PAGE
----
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THE 250 Acting (Audition for Theatre): Find Books

This guide is designed to assist students with researching information on preparing for an audition.

Catalog Subject Headings

Click on the links below to search these topics in the catalog.

[Some auditions also require that you prepare a song, so links to these topics are also included.]

PCC Library Books

Continue your research by finding books (videos, DVDs, etc.) about your topic.  Tip:  Good actors read the full text of a play before auditioning for it!

Search the Library Catalog

   

 

Tips for seaching the catalog:

  • USE simple words or phrases, like "monologue" or "audition".
  • AVOID typing in long phrases, such as "What did Elizabethan theaters look like?"
  • Searching for a particular play?  Use the dropdown menu by clicking on the arrow above, change your search to a "Title" search and type in the title of the play.
  • Also try a "Word" search by typing in the title of a play--you may find the play in a collection of plays.
  • Searching for a particular playwright?  Use the dropdown menu by clicking on the blue arrow above, change your search to an "Author" search and type in the name of the author, last name first--for example "Miller, Arthur".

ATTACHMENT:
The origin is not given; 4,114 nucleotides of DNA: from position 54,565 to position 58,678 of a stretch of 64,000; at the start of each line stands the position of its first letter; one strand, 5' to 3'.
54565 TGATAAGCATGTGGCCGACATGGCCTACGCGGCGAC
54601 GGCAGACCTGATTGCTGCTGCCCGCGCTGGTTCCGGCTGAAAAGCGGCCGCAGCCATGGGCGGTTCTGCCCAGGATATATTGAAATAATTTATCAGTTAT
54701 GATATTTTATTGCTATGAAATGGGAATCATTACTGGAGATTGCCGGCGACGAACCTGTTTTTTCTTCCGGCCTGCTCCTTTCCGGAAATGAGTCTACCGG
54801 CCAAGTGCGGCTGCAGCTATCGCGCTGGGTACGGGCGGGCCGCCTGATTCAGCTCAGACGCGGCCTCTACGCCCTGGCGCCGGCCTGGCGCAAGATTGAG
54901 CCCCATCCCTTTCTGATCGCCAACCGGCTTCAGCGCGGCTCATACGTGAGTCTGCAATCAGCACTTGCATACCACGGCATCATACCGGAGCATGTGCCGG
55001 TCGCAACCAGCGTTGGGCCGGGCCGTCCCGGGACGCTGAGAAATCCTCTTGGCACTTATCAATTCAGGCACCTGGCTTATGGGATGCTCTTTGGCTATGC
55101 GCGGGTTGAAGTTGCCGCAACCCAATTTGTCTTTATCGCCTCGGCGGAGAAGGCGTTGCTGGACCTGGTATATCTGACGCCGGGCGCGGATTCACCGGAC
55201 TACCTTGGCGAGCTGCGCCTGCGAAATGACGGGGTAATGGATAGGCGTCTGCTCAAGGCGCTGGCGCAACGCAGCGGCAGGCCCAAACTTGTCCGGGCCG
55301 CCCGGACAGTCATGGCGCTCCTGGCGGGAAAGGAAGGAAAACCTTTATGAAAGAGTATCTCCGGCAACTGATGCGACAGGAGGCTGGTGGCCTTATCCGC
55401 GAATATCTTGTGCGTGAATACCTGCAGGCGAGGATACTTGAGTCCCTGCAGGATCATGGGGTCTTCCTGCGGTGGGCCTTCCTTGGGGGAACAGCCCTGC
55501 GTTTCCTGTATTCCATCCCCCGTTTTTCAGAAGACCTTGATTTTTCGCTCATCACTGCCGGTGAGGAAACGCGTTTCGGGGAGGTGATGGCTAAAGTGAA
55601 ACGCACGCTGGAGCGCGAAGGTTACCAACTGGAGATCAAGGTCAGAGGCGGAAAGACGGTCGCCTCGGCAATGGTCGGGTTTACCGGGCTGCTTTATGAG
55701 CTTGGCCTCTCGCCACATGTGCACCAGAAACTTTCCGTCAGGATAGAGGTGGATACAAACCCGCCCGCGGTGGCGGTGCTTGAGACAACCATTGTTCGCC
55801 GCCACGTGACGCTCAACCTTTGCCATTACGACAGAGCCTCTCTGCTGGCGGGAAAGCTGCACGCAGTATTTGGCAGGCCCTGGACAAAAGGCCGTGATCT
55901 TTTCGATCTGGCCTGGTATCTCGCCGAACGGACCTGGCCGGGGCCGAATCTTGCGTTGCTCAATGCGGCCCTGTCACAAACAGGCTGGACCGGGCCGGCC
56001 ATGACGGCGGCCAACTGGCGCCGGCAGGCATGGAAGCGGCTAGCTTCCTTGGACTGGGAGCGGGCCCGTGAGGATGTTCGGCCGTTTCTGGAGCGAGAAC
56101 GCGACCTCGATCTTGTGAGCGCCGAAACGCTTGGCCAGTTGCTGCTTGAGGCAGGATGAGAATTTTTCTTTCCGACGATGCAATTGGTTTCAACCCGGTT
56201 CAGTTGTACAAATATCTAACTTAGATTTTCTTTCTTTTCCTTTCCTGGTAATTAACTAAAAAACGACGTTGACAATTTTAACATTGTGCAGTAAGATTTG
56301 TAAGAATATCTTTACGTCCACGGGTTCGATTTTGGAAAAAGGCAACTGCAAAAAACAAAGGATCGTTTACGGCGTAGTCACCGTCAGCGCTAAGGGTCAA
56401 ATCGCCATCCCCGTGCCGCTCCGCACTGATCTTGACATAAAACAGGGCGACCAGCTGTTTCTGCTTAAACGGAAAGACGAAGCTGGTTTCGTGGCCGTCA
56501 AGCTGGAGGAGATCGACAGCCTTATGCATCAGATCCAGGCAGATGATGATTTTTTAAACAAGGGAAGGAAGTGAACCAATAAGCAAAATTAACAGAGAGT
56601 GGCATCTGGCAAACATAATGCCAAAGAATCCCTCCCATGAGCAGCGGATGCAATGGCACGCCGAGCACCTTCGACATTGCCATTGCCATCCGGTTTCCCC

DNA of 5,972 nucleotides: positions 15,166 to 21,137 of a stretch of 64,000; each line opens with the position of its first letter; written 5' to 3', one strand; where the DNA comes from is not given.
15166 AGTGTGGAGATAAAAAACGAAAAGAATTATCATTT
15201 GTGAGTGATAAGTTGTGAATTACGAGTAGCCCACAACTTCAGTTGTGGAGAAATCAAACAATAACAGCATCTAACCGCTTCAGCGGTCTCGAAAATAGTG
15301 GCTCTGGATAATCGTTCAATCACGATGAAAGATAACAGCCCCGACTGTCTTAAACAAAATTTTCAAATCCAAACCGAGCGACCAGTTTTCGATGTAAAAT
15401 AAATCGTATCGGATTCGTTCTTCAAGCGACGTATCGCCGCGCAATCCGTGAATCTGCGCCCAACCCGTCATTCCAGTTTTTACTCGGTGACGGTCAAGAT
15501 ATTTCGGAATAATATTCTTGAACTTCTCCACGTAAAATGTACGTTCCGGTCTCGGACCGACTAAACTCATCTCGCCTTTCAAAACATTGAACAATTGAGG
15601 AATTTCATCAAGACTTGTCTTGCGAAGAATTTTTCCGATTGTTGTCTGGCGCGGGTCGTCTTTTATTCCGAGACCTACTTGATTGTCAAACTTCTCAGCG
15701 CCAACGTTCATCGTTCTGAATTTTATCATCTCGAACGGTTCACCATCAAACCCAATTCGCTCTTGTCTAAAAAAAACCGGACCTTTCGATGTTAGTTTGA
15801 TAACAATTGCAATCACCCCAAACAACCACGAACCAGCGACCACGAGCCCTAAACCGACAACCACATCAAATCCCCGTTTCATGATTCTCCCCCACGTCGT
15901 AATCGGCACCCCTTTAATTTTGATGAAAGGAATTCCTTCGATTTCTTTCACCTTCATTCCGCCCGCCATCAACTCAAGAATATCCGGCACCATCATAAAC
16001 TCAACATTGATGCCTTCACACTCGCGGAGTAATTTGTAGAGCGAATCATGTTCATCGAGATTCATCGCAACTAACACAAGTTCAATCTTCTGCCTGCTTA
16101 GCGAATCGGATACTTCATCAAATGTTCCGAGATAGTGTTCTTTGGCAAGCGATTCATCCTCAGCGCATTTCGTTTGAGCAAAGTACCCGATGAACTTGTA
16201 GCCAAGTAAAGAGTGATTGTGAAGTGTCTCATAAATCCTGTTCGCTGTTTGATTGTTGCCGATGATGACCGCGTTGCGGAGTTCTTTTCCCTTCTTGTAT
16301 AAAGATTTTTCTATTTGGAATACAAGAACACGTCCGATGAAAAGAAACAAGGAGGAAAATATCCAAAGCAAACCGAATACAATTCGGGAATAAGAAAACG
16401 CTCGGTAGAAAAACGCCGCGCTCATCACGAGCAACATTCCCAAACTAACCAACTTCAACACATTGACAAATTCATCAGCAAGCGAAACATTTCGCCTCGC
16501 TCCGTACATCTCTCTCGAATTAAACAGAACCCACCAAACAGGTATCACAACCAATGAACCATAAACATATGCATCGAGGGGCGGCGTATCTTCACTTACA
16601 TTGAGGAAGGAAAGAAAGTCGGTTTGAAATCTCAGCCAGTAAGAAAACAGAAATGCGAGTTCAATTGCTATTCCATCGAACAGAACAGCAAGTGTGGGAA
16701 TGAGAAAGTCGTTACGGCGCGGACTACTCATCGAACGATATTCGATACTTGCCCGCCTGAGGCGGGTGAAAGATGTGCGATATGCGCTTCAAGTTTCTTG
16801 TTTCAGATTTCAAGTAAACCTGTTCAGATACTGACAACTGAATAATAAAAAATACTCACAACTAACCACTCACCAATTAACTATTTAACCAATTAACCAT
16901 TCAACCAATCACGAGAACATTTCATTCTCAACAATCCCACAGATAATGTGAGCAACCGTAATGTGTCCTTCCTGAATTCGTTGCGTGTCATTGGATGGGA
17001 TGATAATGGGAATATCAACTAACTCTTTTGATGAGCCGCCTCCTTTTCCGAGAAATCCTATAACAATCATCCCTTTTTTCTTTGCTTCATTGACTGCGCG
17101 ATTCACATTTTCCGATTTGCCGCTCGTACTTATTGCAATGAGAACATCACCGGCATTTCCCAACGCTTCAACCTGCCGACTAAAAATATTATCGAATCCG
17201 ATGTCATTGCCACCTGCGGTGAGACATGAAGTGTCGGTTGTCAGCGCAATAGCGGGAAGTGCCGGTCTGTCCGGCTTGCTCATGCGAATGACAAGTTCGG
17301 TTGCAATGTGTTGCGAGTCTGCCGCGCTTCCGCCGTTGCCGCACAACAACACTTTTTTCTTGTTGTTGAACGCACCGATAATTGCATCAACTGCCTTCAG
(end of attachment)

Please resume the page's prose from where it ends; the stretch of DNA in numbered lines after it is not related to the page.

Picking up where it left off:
• Limit your seach to a specific campus by clicking  .
  • Request books from another campus by clicking

 

 


 

Looking for Plays (scripts)

If you just want to browse the plays we have:

  • you don't have a particular play
  • you don't have a particular playwright
  • you don't have a particular theatrical style or genre (Greek, comedy, one-acts, commedia, N¯o theatre, etc.)

Enter the word "plays" in the search box shown below.

SEARCH THE LIBRARY CATALOG

   

 

Choosing a Monologue

Many auditions will require that you prepare and memorize at least one monologue.

You should exercise some care in choosing a monologue.  Locating one in a collection of monologues can be a starting point.

If you find something interesting, you should read the entire play so that you completely understand the monologue.

Good actors are well-prepared.